Oh, yes, that. I've resolved several times to get more practice with it, but every time I quickly ran out of steam and switched to a modern version.
and PL ok now. I can understand that "часть моя" would come easier. I actually don't really see what exactly "часть меня" could mean :hmm: could be genitive or accusative form... How would you translate this line ?
Yes, that's a genitive, "part of me". The line is actually very interesting. You can glimpse a broad sweep of the history of Russian language reflected in it in miniature.
но часть моя большая, от тлена убежав, по смерти станет жить
This means, roughly, "but a great part of me, having escaped decay, will live on after death". Derzhavin wrote this when Russian literary language was still very much "under construction", and fragmented into Church Slavonic, popular speech, and a kind of bureaucratic koine. Lomonosov proposed a program for creating a unified literary language, with three registers corresponding to these three varieties. Remarkably, his plan was actually put into practice, and Pushkin deserves much of the credit. Pretty much, whichever elements of Church Slavonic he used in his work, are preserved in modern Russian as part of the "elevated" register. In Derzhavin's line, the words "убежав" and "по смерти" don't sound like Russian to me (we would say "избежав" for escape unless there's physical running involved, and "после" instead of "по"). I believe they reflect Church Slavonic usage, though I'm not sure. In contrast, words like тлен and воздвиг are also Church Slavonic, but they have become part of "poetic" Russian. Now, you probably noticed that Pushkin borrows the word "убежит" in his poem, and this is a rare exception where a word Pushkin uses sounds antiquated. And thanks for giving me an excuse to ramble on for a while. :)

Michael

ToddHW
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Post by ToddHW » June 13th, 2020, 12:53 pm

Do you know how inadequate a discussion like this makes a poor old monolingual guy like me feel? I wish I had had something other than English in my youth - my only exposure to other languages comes from singing and while I might pronounce things correctly if prompted a couple times, I never really know what I am saying.

You should be very proud of your ability to understand all these languages. I am in absolute awe of such talent.

Thanks, Todd

Kazbek
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Post by Kazbek » June 13th, 2020, 1:31 pm

Thank you for making us feel proud, Todd, and for setting up this multilingual sandbox where we can indulge in our language interests. I'm sure there are many subjects on which you're much more knowledgeable than I am, and perhaps I'll get a chance to read your words and make a similar comment in another project. :)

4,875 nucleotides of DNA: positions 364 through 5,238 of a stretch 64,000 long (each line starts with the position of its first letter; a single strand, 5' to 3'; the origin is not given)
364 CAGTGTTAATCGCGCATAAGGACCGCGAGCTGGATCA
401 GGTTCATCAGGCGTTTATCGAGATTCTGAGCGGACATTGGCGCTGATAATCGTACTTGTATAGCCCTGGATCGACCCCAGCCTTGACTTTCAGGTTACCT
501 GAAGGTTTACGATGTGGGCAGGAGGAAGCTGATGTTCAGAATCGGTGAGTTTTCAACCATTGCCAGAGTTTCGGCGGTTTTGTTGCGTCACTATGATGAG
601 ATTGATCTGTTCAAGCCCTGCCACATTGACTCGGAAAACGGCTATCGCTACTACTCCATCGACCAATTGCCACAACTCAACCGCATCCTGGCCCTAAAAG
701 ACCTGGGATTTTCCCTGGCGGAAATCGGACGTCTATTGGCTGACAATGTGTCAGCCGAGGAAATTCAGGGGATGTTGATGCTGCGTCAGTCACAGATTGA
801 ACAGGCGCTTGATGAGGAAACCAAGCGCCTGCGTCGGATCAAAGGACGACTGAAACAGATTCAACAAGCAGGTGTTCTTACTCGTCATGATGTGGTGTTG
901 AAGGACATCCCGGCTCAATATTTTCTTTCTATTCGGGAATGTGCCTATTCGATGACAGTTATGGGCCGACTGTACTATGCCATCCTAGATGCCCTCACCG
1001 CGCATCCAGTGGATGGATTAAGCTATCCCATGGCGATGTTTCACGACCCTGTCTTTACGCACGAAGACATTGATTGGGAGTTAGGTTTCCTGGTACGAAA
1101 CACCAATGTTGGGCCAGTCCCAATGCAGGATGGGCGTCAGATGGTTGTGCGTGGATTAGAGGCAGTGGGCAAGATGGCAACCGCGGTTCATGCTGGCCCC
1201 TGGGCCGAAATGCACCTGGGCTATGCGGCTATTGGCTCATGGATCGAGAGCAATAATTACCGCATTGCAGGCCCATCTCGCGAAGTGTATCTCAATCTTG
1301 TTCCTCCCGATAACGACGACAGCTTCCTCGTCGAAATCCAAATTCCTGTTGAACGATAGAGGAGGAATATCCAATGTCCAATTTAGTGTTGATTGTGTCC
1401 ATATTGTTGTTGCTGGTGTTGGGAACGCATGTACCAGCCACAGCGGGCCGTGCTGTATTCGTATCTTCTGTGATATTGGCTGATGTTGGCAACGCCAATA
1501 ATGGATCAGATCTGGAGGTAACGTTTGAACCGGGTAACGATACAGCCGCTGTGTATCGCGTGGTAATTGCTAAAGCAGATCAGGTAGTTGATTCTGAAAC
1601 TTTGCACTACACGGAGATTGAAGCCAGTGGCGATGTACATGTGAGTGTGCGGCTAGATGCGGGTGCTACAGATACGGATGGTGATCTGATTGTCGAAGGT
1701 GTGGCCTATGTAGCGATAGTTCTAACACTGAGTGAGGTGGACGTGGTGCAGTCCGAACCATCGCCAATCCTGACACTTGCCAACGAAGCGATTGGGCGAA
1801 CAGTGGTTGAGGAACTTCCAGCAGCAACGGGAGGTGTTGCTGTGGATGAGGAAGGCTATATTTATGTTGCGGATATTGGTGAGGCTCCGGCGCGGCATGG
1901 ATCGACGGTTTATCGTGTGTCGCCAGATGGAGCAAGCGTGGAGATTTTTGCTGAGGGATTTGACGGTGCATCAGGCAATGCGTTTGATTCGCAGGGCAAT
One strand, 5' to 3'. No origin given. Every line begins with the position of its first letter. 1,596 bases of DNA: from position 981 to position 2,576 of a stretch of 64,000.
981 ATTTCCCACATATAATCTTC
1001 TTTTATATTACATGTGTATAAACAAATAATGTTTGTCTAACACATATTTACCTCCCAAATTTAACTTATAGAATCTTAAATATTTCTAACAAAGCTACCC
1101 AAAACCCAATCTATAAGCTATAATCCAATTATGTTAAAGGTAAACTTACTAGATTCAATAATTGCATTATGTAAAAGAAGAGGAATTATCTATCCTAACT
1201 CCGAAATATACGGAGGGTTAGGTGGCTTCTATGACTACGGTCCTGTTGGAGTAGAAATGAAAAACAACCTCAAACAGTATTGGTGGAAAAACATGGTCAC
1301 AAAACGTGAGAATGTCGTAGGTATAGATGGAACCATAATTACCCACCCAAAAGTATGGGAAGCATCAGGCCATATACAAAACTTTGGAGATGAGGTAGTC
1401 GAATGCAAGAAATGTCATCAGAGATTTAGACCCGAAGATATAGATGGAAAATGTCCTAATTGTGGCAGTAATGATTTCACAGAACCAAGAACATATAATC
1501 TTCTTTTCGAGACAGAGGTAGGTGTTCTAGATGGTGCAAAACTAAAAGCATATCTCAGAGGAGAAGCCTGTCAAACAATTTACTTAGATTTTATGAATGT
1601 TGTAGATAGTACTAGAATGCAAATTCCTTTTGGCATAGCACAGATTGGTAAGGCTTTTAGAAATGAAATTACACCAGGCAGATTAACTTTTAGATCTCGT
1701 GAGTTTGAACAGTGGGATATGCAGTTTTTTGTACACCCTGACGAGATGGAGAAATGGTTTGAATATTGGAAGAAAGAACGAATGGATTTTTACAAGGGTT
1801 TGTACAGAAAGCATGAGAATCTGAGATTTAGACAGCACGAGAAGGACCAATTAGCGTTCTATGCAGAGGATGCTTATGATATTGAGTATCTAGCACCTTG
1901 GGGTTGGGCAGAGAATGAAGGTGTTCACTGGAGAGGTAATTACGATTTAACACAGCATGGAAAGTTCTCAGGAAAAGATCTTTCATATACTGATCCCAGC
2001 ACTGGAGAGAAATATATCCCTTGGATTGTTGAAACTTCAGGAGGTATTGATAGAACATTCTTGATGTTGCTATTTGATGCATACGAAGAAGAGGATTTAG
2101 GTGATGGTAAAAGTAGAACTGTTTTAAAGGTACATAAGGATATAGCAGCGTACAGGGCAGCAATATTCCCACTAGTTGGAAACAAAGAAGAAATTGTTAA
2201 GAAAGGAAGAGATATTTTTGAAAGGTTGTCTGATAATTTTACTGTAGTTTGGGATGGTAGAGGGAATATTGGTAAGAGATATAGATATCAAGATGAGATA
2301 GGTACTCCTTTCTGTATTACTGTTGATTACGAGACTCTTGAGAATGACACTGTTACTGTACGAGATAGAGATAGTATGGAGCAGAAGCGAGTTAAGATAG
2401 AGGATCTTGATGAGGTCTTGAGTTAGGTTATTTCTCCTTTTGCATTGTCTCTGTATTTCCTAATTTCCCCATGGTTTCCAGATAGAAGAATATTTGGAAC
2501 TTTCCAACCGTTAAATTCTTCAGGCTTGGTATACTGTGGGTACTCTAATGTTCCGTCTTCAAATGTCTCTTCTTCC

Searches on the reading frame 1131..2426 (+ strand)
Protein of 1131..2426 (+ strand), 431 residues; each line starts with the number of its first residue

Michael

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Post by chulsky » June 13th, 2020, 4:30 pm

Kitty wrote:
June 11th, 2020, 3:08 am
... But why didn't you include the link you read from ? It's always best to read from the source text we are using, or at least making sure there are no modern edits.
...
> at 10:25: (p. 520) after "оглан" there is the word "юноша" in brackets
Fixed, ready for spot-PL: https://librivox.org/uploads/toddhw/msw024_ashikkerib_lermontov_mch_128kb.mp3 [26:50]
Sorry for not including the link. I read from: https://ru.wikisource.org/wiki/%D0%90%D1%88%D0%B8%D0%BA-%D0%9A%D0%B5%D1%80%D0%B8%D0%B1_(%D0%9B%D0%B5%D1%80%D0%BC%D0%BE%D0%BD%D1%82%D0%BE%D0%B2)
Even though it refers to the 1846 publication, it is still 1937 edition, and I know there are MCs who wouldn't be happy with that. I am really sorry, Sonia, you had to strain your eyes through the blurred copy :(
Mark Chulsky / Марк Чульский
Readers invited: Стихи Веневитинова Jean-Christophe

Kazbek
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Post by Kazbek » June 13th, 2020, 4:51 pm

I've updated the MW for spot PL of Mark's recording (that is, status; the rest is unchanged), but I'll let Sonia decide what to do about the source. I don't believe we can use a post-1924 edition, which makes things particularly difficult for Russian sources. Russian classics are all freely available in post-1924 editions on reputable websites like feb-web.ru, so there's little motivation for digitizing and distributing older editions. Luckily, there's ImWerden, which hosts a lot of them, but their PDFs are rather clunky. And OCR systems/search engines aren't exactly optimized for old Russian orthography... :roll:

Michael

Liber
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Post by Liber » June 13th, 2020, 6:25 pm

What an interesting coincidence: few days ago I read Pushkin's poem, which I had never read before, and I checked if it was available on Librivox, and I was not able to find it :-)
I hope you can find a source for your recording!
Liber

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Post by laurenlemay » June 14th, 2020, 12:09 am

hi
my name is Lauren and
I would like to do this poem by Mihai Eminescu:
DEPARTE SUNT DE TINE…


Departe sunt de tine și singur lângă foc,
Petrec în minte viața-mi lipsită de noroc,
Optzeci de ani îmi pare în lume c-am trăit,
Că sunt bătrân ca iarna, că tu vei fi murit.
Aducerile-aminte pe suflet cad în picuri,